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Mar 23, 2023
Poland’s Access to €75 Billion on the Line in Judiciary Dispute
(Bloomberg) -- Poland stands to lose out on more than €75 billion ($82 billion) in European Union budget funding if it fails to approve legislation giving its judiciary more independence, a process that was thrown into limbo last month.
The European Commission had already made the legislation a condition for more than €35 billion in post-pandemic assistance, a separate pot of financing. But the EU’s executive arm is also tying it to so-called cohesion funds laid out in the bloc’s 2021-2027 budget, according to people familiar with the funding decision, who declined to be named.
That would leave the government in Warsaw missing out on a far larger volume of financing if the reform, which would reverse changes that the EU says politicize Poland’s court system, isn’t pushed through. Poland’s ruling Law & Justice party risks being left empty-handed as it grapples with the nation’s cost-of-living crisis months ahead of an election this year.
Lawmakers last month passed legislation that rolls back key elements of Poland’s controversial judiciary changes, a move to compromise in the rule-of-law dispute to access EU funding. After negotiations with the commission, the legislation would effectively short-circuit a disciplinary regime for judges that had come under special scrutiny by Brussels.
But President Andrzej Duda, whose signature is required to finalize the changes, plunged the process into turmoil by submitting it to court review.
The fallout from a failure to push the changes through may now be more grim. The EU’s executive arm has made access to cohesion funds — a cornerstone of Poland’s rapid economic growth since joining the EU in 2004 — conditional on so-called enabling conditions that adhere to the EU’s Charter of Fundamental Rights.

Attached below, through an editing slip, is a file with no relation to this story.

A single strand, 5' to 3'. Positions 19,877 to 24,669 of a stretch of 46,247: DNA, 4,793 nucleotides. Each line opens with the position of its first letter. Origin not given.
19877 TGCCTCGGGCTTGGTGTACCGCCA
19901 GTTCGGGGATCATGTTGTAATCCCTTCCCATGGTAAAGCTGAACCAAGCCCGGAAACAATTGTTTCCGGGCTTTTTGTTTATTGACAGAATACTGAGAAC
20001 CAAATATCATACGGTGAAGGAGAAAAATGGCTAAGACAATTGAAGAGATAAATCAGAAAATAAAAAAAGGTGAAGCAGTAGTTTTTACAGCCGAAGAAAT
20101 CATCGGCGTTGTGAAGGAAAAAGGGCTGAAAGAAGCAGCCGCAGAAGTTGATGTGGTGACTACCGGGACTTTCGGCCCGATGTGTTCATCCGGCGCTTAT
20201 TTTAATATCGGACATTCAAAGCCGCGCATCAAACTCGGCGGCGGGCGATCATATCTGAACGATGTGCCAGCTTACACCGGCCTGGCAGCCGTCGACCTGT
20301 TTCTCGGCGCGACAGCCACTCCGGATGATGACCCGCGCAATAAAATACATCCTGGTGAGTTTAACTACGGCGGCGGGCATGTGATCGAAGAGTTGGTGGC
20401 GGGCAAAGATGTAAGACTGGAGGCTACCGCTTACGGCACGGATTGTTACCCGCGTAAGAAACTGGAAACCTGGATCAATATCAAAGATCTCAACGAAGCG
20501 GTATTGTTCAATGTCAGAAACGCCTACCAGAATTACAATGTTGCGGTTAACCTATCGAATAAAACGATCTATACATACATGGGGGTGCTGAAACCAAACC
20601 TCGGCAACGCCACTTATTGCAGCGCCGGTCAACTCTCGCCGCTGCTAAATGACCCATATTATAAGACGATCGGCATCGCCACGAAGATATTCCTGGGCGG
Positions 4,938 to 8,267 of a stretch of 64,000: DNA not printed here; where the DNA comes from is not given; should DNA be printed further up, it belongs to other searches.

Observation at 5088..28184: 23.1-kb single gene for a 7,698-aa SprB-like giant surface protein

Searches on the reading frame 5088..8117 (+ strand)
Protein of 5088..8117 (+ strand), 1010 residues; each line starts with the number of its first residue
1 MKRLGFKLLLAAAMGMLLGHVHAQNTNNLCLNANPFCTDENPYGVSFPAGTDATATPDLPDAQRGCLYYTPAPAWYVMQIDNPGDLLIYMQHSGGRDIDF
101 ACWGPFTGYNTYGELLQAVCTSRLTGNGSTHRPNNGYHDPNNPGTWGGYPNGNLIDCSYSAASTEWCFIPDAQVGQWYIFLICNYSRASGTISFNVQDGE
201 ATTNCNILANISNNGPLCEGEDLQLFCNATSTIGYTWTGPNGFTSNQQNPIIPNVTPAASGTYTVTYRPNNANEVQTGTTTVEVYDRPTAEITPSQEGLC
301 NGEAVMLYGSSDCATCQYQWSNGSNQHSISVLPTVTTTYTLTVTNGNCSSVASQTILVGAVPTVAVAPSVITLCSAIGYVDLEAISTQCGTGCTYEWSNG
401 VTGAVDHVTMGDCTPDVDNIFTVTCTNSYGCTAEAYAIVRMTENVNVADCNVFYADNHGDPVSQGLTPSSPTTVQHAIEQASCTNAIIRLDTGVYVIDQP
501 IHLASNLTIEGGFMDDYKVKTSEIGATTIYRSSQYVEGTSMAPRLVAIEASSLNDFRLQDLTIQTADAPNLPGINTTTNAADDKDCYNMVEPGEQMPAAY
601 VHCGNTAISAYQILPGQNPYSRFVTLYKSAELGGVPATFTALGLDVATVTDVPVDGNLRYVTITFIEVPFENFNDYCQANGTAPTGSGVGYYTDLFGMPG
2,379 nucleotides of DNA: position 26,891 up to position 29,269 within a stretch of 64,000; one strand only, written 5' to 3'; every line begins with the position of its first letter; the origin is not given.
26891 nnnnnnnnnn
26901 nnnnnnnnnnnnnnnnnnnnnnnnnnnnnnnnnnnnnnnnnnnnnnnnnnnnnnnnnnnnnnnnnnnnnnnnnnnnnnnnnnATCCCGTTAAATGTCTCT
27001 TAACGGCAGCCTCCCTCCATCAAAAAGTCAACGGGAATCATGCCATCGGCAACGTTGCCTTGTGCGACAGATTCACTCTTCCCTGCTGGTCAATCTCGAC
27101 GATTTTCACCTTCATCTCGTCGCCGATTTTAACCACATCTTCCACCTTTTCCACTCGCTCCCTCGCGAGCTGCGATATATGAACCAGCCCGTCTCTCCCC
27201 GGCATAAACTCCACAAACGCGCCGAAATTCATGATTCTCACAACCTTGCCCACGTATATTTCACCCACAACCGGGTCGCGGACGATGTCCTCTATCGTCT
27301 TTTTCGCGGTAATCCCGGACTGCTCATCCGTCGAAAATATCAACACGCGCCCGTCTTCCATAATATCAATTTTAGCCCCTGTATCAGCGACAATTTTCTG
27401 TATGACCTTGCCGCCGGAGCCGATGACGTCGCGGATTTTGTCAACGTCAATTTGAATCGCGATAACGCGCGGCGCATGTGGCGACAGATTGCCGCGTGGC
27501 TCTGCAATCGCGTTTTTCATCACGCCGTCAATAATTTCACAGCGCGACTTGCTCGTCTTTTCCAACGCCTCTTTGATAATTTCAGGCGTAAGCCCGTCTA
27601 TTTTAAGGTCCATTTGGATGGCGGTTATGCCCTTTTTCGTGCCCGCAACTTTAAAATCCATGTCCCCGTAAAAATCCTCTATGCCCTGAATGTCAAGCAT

In October, the commission said Poland’s access to cohesion funding was at stake for failing to comply with the bloc’s democratic standards. Tying the larger pot of funding to the overhaul legislation pushed last month sets out a more concrete condition.
Prime Minister Mateusz Morawiecki last month hailed EU budget aid as his government’s “great success” and described the cohesion funding as key for Poland’s economic growth. Cohesion funds are drawn from the EU budget, aimed at bolstering member states whose economies are 90% of the bloc’s average or less.
Elisa Ferreira, the EU’s cohesion and reform chief, said Tuesday that Poland has fallen short of meeting all the conditions for payments, some of which had to do with “legal aspects” she didn’t name. The funds weren’t lost, but remain on hold until the conditions are fulfilled.
“We’re waiting for the internal evolution in Poland so that Poland considers that this compliance is already guaranteed,” she told reporters. “Until then, unfortunately, we cannot organize and do the normal transfers of funding according to the normal function of the cohesion policy.”
The legislation remains in limbo. The president of Poland’s Constitutional Tribunal, Julia Przylebska, promised to move swiftly with the review. But court’s work may be hobbled by infighting. Some justices questioning her legitimacy have threatened not to rule, which could prevent a quorum and hold up any decision.
The EU, which has accused the Constitutional Tribunal of lacking independence, sued Poland over the court’s decision in 2021 that challenged the primacy of the bloc’s law. The commission said last month it’ll take the issue to the EU’s Court of Justice for failing to address its concerns.
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